IDUKKI: The sharp rise in the price of vegetables and fruits, a regular side-effect of upcoming festival seasons, is absent in Idukki as Vishu approaches, bringing much relief to consumers. With locally produced vegetables and fruits plentiful in the market, the demand for vegetables from Tamil Nadu and other states is at a minimum and therefore the trend of deliberately jacking up the prices is absent.
“In the vegetable markets of Idukki, the wholesale price of vegetables has come down due to poor demand. Onion which was priced at Rs 80 two weeks ago has come down to Rs 20 as there are no takers, while the price for shallots has come down to Rs 30 from Rs 100 to 150 earlier,” said Jose, a wholesale vegetable dealer in Labbakkada.
“Since the special organic vegetable markets started by cooperative societies, NGOs and residents’ associations supply enough locally produced items, no one is buying the vegetables brought from other states. There is a considerable decrease in sales,” he said.Tomato, carrot, potato, beetroot and beans are now being sold at Rs 30, Rs 16, Rs 22, Rs 20 and Rs 25 respectively, whereas the prices were in the range of Rs 60 to Rs 80 same time last year. The demand for cucumber is high as it is a vital ingredient in Vishukkani.
The main vegetable market at Kanthalloor, in the lone complete vegetable growing village here, is a beehive of activity.
The Vishu market marks the end of the prime harvesting season to prepare the land and sow seeds for the coming Onam season. Truckloads of carrots, onions, beetroots and garlic and various beans varieties reach the market both on horseback and rough terrain vehicles.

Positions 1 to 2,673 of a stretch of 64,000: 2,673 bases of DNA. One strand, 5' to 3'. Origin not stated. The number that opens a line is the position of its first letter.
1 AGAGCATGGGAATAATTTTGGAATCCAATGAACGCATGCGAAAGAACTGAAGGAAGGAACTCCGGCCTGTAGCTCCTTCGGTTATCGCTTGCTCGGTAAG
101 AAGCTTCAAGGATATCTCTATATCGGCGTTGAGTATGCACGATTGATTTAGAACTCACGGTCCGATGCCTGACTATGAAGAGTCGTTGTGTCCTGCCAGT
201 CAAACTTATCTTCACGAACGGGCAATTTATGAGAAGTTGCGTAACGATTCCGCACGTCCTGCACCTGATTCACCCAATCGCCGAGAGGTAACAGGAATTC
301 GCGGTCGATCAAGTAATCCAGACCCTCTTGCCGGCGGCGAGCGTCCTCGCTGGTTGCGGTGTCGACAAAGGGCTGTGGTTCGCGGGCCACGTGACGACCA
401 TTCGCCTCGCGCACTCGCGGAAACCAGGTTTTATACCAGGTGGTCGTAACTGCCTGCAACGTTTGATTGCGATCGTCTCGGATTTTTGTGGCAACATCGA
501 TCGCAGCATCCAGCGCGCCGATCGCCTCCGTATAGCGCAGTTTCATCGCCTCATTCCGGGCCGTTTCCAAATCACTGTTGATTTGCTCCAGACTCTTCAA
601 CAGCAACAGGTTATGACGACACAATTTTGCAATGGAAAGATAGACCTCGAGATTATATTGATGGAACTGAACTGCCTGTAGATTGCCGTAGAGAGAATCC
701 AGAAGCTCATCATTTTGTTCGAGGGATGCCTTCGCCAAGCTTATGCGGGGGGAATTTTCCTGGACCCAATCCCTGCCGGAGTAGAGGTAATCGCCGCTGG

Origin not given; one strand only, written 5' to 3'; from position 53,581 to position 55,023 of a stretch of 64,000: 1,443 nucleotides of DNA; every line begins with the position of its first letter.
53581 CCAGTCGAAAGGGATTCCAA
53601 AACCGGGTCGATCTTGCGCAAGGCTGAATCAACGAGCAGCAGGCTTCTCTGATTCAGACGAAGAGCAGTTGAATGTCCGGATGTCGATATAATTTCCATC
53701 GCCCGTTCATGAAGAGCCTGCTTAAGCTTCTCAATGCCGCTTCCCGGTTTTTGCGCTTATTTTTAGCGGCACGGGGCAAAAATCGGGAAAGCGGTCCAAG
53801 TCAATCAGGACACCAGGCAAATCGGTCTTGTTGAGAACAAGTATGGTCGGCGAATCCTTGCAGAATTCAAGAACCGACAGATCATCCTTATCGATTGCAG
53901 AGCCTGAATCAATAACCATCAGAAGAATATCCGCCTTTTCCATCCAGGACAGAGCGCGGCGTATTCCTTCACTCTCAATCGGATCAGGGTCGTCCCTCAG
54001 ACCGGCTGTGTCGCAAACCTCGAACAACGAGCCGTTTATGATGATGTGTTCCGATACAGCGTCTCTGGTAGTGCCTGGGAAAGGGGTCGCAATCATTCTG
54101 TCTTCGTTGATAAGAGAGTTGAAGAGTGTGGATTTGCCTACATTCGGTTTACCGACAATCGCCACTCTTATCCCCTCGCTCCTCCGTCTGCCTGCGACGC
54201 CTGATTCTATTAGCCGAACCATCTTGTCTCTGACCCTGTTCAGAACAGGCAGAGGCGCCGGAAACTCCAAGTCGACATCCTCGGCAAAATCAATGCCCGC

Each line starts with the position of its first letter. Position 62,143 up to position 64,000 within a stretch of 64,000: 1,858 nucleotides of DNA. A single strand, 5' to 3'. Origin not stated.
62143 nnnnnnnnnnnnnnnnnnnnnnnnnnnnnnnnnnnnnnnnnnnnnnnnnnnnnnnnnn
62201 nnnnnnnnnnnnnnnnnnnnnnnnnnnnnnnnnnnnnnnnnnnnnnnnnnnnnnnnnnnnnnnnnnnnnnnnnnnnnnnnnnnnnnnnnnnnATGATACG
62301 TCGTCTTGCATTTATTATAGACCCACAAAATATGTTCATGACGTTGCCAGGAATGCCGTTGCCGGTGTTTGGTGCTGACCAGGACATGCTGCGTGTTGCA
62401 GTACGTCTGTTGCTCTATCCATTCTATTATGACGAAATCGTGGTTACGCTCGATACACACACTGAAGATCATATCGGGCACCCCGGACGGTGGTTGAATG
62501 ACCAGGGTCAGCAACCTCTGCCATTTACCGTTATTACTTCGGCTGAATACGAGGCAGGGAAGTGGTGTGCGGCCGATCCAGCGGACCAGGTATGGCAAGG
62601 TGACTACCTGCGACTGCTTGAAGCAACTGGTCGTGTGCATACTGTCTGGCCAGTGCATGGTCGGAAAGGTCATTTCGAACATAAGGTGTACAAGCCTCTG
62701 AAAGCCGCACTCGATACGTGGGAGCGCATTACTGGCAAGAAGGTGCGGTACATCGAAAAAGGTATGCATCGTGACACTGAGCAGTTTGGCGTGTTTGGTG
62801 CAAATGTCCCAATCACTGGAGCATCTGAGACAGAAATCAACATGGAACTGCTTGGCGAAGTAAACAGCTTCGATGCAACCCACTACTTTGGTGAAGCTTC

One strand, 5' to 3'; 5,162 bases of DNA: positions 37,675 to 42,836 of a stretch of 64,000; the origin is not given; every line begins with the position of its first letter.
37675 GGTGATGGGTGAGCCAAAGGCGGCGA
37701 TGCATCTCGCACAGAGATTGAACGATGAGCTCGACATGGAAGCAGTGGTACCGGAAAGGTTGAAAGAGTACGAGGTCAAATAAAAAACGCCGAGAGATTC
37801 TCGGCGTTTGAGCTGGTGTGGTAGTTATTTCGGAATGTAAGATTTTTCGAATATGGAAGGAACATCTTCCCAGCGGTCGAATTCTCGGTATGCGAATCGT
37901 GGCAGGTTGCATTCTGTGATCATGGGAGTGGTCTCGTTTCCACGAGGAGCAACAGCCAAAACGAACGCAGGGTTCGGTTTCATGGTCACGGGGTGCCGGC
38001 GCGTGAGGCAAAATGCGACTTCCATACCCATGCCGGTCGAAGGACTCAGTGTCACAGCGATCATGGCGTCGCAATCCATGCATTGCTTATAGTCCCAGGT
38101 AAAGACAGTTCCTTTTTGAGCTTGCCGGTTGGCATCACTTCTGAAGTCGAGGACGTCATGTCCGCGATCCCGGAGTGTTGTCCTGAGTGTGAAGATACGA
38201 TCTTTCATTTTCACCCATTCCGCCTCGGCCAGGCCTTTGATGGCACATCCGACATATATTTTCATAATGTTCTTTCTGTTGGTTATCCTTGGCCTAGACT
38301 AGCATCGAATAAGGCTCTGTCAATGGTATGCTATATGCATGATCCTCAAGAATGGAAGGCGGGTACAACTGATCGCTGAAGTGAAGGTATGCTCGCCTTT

Though there is a marked improvement in the arrival for Vishu season with traders from Tamil Nadu and the Horticorp directly taking the produce from the farmers, there is high fluctuation in the prices on each day depending on the availability of the item.
"The prices are low compared to the last season. However, there is a considerable drop in the total production," said Sivakumar, a farmer.
"This season, our harvest was only half the quantity received in the last season. Unfavourable weather conditions and poor rainfall resulted in the wilting of crops, besides the spread of root wilt disease damaging tomatoes cultivated over acres," he said
According to the traders, the price of garlic, which is grown only in Vattavada and Kanthallur villages in the state, was around Rs 100, but it has dropped to 50 per cent of the last season.